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Re: therizinosaurs - how did it happen?

To delve into the theoretical selective pressures between carnivory, omnivory (an almost requisite intermediate), and herbivory it's worth noting that energy acquisition and consumption have several factors:

1) Efficiency: energy efficiency is important, but also comes in many varieties. For example, meat is famously higher in calories than most plant types, although this delta becomes a lot smaller when fruits, nuts, insectivory, shell fish, and other sources of calories are taken into account (remember, the initial switch is to greater omnivory). Also, time invested per calorie is important, and hunting and catching prey (and the many failures, etc) mean that more time can be spent per calorie obtained.

2) Resource patchiness: Related to the last point. animals that specialize in any particular food type are more susceptible to perterbations in climate, rainfall, behavioral changes (e.g. migration routes) etc. While shifting towards omnivory and eventually herbivory will require concurrent sacrifices in the ability to obtain meat, it also reduces the "putting your eggs in once basket" problem, and in some environments could be very advantageous.

3) Catastrophic danger: hypercarnivores are always at a greater risk of injury and death from their food sources than are omnivores and herbivores. Obviously most carnivores tolerate this risk and evolve responses to reduce it, but it's not hard to imagine situations where individuals are more successful by getting some of their calories in a safer manner.

I doubt we can recover the exact set of reasons that lead to the shift of eating preferences amongst some coelurosaurs, but some combination of the above reasons are likely to have played a role.


Scott Hartman
Science Director
Wyoming Dinosaur Center
110 Carter Ranch Rd.
Thermopolis, WY 82443
(800) 455-3466 ext. 230
Cell: (307) 921-8333


-----Original Message-----
From: Thomas R. Holtz, Jr. <tholtz@umd.edu>
To: soylentgreenistrex@yahoo.com; dinosaur@usc.edu
Sent: Wed, Jul 8, 2009 2:02 pm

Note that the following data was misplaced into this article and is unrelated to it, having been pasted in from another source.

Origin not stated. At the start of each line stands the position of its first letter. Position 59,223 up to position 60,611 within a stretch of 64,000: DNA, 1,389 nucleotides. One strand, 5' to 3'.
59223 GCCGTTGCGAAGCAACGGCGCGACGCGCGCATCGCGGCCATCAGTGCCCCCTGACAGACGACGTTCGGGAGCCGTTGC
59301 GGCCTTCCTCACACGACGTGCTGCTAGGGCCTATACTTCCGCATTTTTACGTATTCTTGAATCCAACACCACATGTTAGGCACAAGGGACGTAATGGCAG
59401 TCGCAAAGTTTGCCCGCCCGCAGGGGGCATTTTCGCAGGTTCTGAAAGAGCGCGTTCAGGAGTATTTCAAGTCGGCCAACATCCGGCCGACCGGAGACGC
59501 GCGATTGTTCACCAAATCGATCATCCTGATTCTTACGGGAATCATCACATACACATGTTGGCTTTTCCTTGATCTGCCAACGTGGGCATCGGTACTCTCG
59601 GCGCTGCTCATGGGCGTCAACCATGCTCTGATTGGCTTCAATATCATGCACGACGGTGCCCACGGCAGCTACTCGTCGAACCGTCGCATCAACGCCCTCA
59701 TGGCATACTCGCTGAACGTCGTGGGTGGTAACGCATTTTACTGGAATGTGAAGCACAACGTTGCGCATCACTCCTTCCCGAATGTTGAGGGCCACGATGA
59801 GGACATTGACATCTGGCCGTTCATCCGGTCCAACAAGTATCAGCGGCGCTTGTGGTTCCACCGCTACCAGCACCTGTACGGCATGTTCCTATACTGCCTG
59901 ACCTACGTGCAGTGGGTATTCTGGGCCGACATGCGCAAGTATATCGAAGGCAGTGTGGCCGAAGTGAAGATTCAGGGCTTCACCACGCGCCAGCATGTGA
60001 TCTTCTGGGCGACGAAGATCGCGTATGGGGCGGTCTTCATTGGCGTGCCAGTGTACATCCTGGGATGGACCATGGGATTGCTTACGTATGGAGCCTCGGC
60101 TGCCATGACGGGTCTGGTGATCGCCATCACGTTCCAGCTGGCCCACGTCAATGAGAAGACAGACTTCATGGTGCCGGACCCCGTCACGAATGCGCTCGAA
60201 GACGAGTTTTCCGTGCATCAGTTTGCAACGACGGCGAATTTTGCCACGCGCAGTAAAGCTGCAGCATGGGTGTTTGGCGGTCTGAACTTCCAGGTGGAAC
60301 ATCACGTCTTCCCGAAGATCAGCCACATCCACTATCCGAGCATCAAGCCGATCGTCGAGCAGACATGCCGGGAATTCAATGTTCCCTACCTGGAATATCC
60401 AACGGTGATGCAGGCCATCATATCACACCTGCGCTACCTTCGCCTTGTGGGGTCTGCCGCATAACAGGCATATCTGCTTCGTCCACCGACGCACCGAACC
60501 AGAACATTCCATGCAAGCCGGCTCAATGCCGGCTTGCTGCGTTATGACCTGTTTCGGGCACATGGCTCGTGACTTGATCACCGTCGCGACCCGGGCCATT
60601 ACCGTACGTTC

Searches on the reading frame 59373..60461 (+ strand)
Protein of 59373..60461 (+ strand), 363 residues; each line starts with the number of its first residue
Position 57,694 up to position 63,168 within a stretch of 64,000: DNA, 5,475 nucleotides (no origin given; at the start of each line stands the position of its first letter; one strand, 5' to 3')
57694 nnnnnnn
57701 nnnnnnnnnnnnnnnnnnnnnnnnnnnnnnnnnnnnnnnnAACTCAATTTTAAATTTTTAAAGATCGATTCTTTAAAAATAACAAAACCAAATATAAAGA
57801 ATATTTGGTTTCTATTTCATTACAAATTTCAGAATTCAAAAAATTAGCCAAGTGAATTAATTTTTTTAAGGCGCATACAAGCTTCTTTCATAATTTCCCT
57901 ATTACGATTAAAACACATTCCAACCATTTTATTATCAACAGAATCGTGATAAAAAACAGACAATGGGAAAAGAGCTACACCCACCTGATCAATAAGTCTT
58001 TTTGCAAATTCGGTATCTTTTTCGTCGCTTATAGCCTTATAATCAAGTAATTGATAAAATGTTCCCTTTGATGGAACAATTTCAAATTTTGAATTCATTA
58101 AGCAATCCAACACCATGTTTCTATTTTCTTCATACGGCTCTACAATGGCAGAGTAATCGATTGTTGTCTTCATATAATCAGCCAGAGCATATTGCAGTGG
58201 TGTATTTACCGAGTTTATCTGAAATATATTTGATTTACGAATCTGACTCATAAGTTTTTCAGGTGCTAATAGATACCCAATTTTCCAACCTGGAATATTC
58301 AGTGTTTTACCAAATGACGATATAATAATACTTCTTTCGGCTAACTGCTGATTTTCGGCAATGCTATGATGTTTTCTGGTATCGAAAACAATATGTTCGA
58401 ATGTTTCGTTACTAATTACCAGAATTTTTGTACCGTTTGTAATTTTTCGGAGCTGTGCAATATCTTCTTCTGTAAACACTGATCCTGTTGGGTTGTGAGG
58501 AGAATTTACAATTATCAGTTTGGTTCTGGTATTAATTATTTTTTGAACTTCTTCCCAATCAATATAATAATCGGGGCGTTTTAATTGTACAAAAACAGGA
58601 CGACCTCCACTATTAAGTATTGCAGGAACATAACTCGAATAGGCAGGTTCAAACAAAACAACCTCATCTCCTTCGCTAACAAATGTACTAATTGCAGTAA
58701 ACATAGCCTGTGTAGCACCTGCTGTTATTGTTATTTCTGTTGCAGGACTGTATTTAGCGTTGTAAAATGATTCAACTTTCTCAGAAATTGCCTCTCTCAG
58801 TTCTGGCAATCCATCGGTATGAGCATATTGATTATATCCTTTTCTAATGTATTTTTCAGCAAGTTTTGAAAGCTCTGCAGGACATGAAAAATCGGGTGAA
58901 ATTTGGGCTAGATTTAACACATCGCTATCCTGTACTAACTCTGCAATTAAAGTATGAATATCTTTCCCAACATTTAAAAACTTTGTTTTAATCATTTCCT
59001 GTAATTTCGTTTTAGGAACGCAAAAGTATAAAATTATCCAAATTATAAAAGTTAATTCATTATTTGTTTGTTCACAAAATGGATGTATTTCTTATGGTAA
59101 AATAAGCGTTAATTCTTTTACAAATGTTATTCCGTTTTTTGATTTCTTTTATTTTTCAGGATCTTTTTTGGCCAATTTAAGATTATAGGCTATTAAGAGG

Subject: RE: therizinosaurs - how did it happen?

From: owner-DINOSAUR@usc.edu [mailto:owner-DINOSAUR@usc.edu]
On Behalf Of B tH

Or perhaps, "why?" would be better ... what forces were to
drive a carnivore to a herbivore state?   All through the
evolutionary period this would have happened in there were
plenty of meat eaters and plant eaters that surely filled all
the 'niches.'
Any idears?

As Lindsay Zanno showed at SVP last year, there is a fairly good chance that the shift from a strictly carnivorous diet in coelurosaurs may have been a
single event shared by the common ancestor of ornithomimosaurs,
therizinosaurs, alvarezsaurs, oviraptorosaurs, and eumaniraptorans (with
hypercarnivorous eumaniraptorans being reversals). If so, and given the
presence of the ?Early Jurassic? Eshanosaurus, this origin would have been in a fairly transitional period of dinosaur history. (Of course, the age of
Eshanosaurus is debatable; however, given the presence of Late Jurassic
eumaniraptorans [and maybe even Middle Jurassic ones], the divergence among
maniraptoriforms was certainly a Jurassic event). So the non-carnivorous
coelurosaur radiation may have occurred with the other major dinosaur
radiations of the Early and Middle Jurassic.

All that being said, it is difficult to ascertain why these shifts occur. For example, why did pandas become herbivores? Or the herbivorous varanids?
Or the herbivorous crocodyliforms?

Thomas R. Holtz, Jr.
Email: tholtz@umd.edu   Phone: 301-405-4084
Office: Centreville 1216
Senior Lecturer, Vertebrate Paleontology
Dept. of Geology, University of Maryland
Fax: 301-314-9661

Faculty Director, Earth, Life & Time Program, College Park Scholars
Faculty Director, Science & Global Change Program, College Park Scholars
Fax: 301-314-9843

Mailing Address:    Thomas R. Holtz, Jr.
           Department of Geology
           Building 237, Room 1117
           University of Maryland
           College Park, MD 20742 USA